For the past 20 years, Julio Sanchez De Alba has been living his dream as a self-employed artist, but it’s also been a lot of hard work to make that dream come to fruition.
After a successful career as an engineer and regional supervisor in the maquiladora industry, he decided he needed a change and made the leap to pursue his first love: art.
“A lot of people approach me at art shows and tell me how lucky I am,” said Sanchez De Alba, a 66-year-old who is originally from Bolivia.
“Luck plays a small part,” he said. “It is hard work that makes you be what you are. If you keep dreaming about being an artist or whatever you want to be, you will only be dreaming. It is action that makes a difference.
“You have to dream first, but you have to put it in action and have a due date,” he continued. “Then, you stop dreaming and start living the reality.”
In El Paso – his adopted home – he is known for creating the original Company E monument on Delta Drive near Bowie High School. The bas-relief sculpture honors a group of World War II Mexican-American soldiers, mostly from El Paso, who exhibited great valor during the battle of Rio Rapido in Italy in 1944.
Many were killed or taken prisoner while trying to cross the heavily fortified river.
The original monument was unveiled in 2008, but its location has been criticized over the years as being too hidden.
The City Council last year approved a new Company E monument that will be installed at Cleveland Square in Downtown, a much more prominent location near the main library and across from Southwest University Park.
Sanchez De Alba was commissioned to build the new monument, which will be a three-dimensional sculpture showing these brave soldiers in action.
The original monument will remain on Delta.
“I travel all over the world and have seen monuments that talk millions of words in one scene, because it depicts the action,” Sanchez De Alba said. “It sucks you in.”
He intends the new Company E monument to show how difficult it was for these soldiers to cross the Rio Rapido.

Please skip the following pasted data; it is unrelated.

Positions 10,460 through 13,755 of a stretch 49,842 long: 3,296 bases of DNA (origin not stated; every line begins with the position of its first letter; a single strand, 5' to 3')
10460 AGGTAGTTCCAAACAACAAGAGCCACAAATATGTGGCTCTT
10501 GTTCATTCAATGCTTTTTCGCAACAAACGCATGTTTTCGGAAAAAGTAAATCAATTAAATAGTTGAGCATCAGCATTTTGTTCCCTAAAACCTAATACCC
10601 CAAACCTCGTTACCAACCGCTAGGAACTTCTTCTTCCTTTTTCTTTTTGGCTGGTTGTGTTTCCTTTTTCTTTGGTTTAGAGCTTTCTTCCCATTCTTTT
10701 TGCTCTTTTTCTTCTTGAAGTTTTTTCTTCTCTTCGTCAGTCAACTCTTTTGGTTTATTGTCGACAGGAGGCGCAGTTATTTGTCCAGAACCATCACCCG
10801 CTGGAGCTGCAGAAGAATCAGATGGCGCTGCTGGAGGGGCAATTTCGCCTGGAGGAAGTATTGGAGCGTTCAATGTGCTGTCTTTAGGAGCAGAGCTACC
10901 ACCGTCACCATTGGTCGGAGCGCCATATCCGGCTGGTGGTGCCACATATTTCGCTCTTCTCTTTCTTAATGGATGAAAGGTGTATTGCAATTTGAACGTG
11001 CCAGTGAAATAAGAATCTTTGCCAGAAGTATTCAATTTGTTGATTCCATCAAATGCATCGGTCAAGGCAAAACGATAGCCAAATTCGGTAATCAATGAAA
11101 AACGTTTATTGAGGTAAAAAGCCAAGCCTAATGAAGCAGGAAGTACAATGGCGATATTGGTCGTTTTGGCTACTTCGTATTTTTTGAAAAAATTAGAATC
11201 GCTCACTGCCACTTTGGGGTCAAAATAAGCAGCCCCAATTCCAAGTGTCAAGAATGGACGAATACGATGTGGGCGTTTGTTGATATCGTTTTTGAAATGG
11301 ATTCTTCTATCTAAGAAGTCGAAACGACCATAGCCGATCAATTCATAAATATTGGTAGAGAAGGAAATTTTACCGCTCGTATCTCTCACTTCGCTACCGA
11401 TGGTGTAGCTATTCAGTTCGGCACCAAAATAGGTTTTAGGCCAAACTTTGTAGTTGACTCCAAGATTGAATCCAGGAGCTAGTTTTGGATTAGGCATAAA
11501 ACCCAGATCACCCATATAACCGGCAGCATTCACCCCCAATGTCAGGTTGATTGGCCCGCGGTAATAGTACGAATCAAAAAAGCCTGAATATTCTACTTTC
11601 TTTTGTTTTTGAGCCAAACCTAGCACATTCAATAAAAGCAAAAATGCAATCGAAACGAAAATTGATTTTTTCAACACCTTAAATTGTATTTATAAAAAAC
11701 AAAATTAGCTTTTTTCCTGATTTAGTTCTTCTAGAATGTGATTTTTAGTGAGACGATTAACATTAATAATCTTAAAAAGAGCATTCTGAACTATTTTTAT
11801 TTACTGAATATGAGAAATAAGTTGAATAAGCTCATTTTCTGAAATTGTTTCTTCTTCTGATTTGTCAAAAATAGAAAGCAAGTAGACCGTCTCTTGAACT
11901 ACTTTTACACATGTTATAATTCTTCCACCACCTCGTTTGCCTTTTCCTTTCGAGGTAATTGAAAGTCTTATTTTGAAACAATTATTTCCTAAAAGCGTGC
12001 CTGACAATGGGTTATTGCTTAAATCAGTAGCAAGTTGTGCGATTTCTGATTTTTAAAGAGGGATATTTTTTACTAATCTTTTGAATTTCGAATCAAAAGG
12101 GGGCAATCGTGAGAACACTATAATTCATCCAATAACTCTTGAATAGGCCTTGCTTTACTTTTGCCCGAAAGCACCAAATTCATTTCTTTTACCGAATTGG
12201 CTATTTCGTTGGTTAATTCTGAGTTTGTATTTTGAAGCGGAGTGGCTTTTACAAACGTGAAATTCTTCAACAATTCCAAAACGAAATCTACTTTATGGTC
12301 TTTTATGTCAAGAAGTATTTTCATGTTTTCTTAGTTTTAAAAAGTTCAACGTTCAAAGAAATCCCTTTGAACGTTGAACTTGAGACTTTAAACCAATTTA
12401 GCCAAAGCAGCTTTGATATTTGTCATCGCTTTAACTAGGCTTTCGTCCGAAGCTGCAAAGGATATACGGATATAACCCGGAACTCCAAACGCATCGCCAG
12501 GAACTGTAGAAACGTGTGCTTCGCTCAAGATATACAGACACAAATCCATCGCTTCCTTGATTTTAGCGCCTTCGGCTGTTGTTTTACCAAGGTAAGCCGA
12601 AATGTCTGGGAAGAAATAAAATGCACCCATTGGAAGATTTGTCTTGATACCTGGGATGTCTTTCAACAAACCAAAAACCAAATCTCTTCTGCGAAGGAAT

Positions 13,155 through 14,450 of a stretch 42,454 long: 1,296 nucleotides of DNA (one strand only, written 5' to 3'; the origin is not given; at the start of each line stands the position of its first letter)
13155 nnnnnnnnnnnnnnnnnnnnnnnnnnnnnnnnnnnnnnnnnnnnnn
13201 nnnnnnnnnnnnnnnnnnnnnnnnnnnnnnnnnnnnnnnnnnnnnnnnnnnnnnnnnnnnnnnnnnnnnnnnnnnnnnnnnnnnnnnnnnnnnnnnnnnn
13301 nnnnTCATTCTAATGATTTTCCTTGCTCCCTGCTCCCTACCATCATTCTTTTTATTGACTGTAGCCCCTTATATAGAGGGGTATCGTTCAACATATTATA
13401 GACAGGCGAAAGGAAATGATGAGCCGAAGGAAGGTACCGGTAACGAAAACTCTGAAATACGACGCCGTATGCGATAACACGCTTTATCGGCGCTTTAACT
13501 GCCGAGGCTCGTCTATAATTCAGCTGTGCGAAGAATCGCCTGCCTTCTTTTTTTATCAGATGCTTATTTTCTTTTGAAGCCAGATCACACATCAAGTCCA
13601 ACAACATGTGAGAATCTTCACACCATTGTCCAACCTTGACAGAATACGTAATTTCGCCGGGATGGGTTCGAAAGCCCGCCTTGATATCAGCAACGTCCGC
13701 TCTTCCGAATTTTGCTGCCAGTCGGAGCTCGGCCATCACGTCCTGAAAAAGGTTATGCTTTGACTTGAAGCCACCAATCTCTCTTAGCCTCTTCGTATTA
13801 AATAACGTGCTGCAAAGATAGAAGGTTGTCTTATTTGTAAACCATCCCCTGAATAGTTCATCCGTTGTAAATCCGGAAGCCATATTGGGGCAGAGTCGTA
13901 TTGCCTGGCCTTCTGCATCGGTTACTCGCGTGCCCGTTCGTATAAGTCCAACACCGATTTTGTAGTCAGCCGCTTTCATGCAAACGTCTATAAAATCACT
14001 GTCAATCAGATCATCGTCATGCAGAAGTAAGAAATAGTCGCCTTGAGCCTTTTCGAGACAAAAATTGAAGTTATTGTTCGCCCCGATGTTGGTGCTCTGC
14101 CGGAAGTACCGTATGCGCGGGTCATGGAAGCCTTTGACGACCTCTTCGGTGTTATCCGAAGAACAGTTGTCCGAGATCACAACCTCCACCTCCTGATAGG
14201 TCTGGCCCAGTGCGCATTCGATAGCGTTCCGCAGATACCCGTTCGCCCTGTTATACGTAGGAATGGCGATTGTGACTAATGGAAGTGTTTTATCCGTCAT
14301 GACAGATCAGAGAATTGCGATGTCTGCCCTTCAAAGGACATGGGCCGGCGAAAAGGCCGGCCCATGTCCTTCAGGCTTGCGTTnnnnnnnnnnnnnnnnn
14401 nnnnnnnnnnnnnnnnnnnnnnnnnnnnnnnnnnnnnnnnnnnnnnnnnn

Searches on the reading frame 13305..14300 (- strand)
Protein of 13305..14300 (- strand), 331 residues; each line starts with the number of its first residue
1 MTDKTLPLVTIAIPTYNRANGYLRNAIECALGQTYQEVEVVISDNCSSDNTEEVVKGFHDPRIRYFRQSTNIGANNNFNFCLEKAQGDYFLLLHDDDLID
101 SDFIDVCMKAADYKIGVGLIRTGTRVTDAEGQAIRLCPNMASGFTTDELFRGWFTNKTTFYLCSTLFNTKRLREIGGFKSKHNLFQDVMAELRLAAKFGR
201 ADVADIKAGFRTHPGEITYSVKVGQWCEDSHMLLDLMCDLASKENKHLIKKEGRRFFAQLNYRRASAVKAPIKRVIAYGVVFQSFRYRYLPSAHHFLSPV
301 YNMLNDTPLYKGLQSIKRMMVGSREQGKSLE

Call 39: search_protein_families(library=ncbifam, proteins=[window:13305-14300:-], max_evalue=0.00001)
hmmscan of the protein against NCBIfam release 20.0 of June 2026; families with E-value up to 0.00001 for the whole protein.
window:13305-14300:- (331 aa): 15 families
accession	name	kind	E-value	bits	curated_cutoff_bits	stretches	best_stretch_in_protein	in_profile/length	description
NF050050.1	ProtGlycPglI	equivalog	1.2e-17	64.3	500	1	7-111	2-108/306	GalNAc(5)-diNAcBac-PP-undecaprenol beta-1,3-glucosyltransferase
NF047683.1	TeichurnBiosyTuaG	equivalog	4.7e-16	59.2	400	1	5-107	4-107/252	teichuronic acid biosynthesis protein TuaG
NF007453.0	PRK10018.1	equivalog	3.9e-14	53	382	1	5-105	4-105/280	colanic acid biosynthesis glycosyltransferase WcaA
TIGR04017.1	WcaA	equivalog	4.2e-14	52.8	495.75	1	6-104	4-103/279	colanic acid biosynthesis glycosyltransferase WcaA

“It was a tremendous, tremendous task,” he said. “They did it with bravery, resolve and the cost of many, many lives. The ones who weren’t killed were taken prisoners. Seventeen were able to come back out of 124. Most of them were from El Paso, most of them from Bowie High.”
Engineer to artist
Sanchez De Alba arrived in El Paso back in 1995. At the time, he worked for Clinton Industries, which supplied automated equipment to jean manufacturers, like Levi’s, Wrangler and Lee, in the maquiladoras.
After about five years, he wanted a change and tried to buy the company. Unable to agree on a price, Sanchez De Alba turned to art, which he has loved since he was a young boy growing up in Bolivia.
“I knew failure was not an option,” Sanchez De Alba said. “I needed to make it happen no matter what. I put all my effort into it.”
He started his first studio out of his home. He later shared space at the Glasbox, a collective of local artists, before opening his own studio along Texas Avenue near Downtown El Paso.
He built his business over time by visiting art shows all over the country.
He also took advantage of the city of El Paso’s public arts program, which dedicates 2% of capital improvement projects to the arts.
Besides the Company E memorial, Sanchez De Alba has work displayed all over the borderland.
At Fort Bliss, he created the memorial to fallen soldiers of 3rd Brigade, or the Bulldog Brigade. At Chapin High, he created the 6-foot-tall Husky dog sculpture.
At Old Glory Memorial in Northeast El Paso, he made the Vietnam Memorial.
He is also known for his 14-foot-tall sculpture “Nestora Piarote,” the matriarch of the Tigua tribe, that stands outside their cultural center.
He also has made an impact elsewhere.
On Sept. 11, the statue he made for the Guardian of the Defenders Memorial in Wilmington, Delaware, was unveiled.
This statue depicts an angel picking up a fallen soldier on the battlefield and is dedicated to service members who have fought in Iraq and Afghanistan.